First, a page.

According to Hirschman, people in their situation have essentially three choices – all of which stand some chance, although there are no guarantees, of turning things around sooner or later.

The first option is simply to get the hell out: exit, after all, can send a pretty powerful, market-style signal to those at the top that things are going wrong and that something has to change.

The second option is to speak up and shout out: if the leadership’s not listening then complaining loudly might mean they get the message.

The third option is to sit tight and shut up, believing that if the boat isn’t rocked it will somehow eventually make it safely to port.

Most Labour MPs have so far plumped for the third course of action.  They’ve battened down the hatches and are waiting for the storm to pass.  In some ways, that makes sense.  For one thing, Labour’s rules and Corbyn’s famous ‘mandate’ make him difficult to dislodge, and anyone seen to move against him risks deselection by angry activists.

For another, there will be a reckoning – a general election defeat so bad that it will be difficult even for diehards to deny there’s a problem: maybe Labour has to do ‘déjà vu all over again’ and lose like it did in 1983 in order to come to its senses. The problem, however, is that this scenario could still see it stuck in opposition for at least a decade. And that’s presuming that the left hasn’t so effectively consolidated its grip on the party that it can’t get out from under.

That’s presumably why a handful of Labour MPs have gone for option two – voice.  Michael Dugher, John Woodcock, Kevan Jones, Wes Streeting and, of course, John Mann have made it pretty clear they think the whole thing’s a mess and that something – ideally Jeremy Corbyn and those around him – has to give.  They’re joined by others – most recently Stephen Kinnock, who’s talked about the party having to take ‘remedial action’ if its performance in local elections turns out to be as woeful as some are suggesting.  And then of course there are potential leadership challengers making none-too-coded keynote speeches and public appearances (both virtual and real), as well as a whole host of back and frontbenchers prepared to criticise Corbyn and those around him, but only off the record.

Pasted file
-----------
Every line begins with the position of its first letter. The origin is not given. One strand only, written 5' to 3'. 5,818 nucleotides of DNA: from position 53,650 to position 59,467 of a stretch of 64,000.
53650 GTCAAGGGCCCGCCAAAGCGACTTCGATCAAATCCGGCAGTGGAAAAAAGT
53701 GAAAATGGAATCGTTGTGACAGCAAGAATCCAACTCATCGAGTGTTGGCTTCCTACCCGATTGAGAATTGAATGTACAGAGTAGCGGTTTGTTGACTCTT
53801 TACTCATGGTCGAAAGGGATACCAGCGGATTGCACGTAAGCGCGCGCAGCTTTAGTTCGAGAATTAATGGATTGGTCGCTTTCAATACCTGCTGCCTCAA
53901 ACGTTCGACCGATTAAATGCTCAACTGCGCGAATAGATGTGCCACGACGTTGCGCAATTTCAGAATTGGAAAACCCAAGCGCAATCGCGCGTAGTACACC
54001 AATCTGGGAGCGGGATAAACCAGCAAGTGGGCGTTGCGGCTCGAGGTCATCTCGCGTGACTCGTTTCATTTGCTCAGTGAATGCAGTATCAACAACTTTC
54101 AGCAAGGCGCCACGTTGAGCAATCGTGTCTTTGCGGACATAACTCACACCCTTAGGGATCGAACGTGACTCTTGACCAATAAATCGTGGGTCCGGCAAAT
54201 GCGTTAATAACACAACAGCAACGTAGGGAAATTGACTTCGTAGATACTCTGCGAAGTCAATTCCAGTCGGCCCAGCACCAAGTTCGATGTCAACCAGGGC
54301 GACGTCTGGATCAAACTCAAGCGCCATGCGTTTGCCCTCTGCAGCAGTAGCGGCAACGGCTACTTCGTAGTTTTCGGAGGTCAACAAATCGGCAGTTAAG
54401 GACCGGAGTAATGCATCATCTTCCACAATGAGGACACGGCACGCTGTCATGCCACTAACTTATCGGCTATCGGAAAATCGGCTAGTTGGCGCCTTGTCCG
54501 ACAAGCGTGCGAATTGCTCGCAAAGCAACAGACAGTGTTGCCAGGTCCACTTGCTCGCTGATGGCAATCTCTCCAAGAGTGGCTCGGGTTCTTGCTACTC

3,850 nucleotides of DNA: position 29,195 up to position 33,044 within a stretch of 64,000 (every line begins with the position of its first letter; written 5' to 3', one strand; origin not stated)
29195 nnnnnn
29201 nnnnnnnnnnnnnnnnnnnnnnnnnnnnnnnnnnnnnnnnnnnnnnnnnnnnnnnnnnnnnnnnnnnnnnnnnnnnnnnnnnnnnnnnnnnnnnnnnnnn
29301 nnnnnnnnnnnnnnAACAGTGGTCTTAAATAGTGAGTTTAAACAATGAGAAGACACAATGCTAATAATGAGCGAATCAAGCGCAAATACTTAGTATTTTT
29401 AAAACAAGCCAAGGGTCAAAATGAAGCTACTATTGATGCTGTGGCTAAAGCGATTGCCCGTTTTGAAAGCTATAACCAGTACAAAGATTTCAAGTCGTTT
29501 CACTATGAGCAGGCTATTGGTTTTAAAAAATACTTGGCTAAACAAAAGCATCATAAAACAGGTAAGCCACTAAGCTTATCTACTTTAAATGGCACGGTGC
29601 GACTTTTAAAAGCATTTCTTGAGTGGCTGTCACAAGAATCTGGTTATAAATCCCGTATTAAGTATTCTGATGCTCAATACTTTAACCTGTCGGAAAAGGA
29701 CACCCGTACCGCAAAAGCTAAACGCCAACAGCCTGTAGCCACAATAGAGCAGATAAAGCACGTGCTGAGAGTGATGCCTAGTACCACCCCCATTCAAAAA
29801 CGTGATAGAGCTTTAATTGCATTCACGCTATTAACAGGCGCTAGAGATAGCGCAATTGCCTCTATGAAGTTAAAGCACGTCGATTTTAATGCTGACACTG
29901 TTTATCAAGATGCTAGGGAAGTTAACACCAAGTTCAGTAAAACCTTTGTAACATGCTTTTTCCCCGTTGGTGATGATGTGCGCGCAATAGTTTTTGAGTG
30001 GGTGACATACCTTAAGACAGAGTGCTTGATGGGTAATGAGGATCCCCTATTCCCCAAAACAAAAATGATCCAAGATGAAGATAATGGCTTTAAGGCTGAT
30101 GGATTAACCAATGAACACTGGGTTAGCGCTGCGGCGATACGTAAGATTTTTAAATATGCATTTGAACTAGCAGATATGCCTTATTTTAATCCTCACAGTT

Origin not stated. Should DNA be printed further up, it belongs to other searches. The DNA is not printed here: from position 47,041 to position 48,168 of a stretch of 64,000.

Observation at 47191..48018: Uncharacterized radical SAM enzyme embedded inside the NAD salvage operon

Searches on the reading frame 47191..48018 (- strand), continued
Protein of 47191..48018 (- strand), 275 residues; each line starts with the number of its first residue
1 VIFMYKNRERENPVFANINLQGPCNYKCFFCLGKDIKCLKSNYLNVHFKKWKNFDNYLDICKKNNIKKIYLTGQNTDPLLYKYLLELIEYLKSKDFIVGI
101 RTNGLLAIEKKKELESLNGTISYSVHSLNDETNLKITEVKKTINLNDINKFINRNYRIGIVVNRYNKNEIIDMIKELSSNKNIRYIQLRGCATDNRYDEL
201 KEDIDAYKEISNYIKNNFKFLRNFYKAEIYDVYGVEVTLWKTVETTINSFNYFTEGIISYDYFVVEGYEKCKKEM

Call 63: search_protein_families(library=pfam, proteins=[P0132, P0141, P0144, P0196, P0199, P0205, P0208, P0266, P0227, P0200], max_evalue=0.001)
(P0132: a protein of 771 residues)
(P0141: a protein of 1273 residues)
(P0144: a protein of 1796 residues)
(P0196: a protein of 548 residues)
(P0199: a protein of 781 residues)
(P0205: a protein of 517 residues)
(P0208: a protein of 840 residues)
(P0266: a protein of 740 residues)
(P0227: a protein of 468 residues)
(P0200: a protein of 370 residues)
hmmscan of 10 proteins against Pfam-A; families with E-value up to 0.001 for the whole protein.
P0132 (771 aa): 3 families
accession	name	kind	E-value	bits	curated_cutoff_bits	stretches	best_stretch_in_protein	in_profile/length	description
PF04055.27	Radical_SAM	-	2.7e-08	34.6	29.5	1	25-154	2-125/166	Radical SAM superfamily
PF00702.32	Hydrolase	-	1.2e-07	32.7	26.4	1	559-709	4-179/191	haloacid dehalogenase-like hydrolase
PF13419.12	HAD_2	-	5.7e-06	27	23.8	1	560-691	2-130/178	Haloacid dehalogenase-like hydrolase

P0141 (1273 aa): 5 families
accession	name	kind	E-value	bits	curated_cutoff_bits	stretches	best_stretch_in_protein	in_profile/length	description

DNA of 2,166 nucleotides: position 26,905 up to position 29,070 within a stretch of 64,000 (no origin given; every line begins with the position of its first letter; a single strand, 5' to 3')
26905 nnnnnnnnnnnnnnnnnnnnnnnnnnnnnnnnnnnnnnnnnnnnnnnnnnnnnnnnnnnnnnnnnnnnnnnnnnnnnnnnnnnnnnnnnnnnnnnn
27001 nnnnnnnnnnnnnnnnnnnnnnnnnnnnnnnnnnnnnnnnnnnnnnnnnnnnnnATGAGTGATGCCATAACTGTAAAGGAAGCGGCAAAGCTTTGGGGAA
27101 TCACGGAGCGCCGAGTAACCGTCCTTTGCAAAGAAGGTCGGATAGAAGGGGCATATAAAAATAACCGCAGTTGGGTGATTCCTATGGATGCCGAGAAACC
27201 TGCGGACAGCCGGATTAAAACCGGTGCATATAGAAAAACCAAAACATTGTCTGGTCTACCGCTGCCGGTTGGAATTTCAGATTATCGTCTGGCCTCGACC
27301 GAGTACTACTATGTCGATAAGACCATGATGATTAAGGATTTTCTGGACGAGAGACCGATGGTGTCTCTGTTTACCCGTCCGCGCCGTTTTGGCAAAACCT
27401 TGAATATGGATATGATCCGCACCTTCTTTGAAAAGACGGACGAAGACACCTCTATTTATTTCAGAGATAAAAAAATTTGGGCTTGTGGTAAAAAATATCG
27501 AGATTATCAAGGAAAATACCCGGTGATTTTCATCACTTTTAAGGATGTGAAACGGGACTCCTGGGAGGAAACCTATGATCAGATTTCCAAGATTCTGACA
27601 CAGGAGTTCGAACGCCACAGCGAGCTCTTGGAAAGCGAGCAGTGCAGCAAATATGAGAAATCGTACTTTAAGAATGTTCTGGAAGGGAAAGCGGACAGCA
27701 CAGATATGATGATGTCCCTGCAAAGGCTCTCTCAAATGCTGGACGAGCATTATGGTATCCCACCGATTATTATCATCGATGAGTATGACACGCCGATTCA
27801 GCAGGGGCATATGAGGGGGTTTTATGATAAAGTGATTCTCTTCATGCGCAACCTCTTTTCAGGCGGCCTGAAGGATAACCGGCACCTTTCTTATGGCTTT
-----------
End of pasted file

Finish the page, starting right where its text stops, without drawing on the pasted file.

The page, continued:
So far, however, we’ve seen no-one prepared to take the exit option – or at least to go the whole hog. Admittedly, some, like Emma Reynolds, Chuka Umunna, Dan Jarvis, Yvette Cooper, and Rachel Reeves, have gone halfway by pointedly refusing to serve in Corbyn’s Shadow Cabinet.  But nobody has so far declared their intention to leave politics altogether or to quit the party, either to become an independent or to try to set up something else.

The latter is easily dismissed as a pipe-dream, especially in the light of what happened when Labour moderates tried to do it with the SDP in the eighties.  But maybe it’s time to think again.  After all, in order to refuse even to contemplate it you have to believe that the pendulum will naturally swing back to Labour at a time when, all over Europe, the centre-left looks like being left behind by the march of time and when, in the UK, there seems precious little chance of a now shrunken, predominantly public-sector union movement urging the party back to the centre ground in the same way that its more powerful predecessors did back in the fifties and the late-eighties and nineties. 

Maybe it’s also worth wondering whether those Labour MPs who left for the SDP could and should have done things differently.  Instead of simply jumping ship in relatively small numbers and then staying in parliament, something much bolder and much more dramatic is needed.  What if over one hundred current Labour MPs simultaneously declared they were setting up ‘Real Labour’?  What if they simultaneously resigned from the Commons and then simultaneously fought scores of by-elections under that banner?

To many, even to ask the question is to answer it. The obstacles – political, procedural, and financial – are formidable and forbidding.  The risks are huge and the pay-off massively uncertain.  Indeed, the whole idea can be swiftly written off as a thought-experiment explicitly designed to demonstrate that nothing like it will ever come to pass.

On the other hand, Labour MPs, whether we use Hirschman’s three-way schema or not, are fast running out of options.  The price for loyalty looks like being long-term opposition.  Voice can only do so much when those you’re complaining about seem – in both senses of the word – immovable.  Exit, of course, can easily be made to seem like the coward’s way out. Sometimes, however, it really is the bravest and the best thing to do.

Tim Bale is professor of politics at QMUL. His latest book, Five Year Mission, chronicles Ed Miliband's leadership of the Labour party.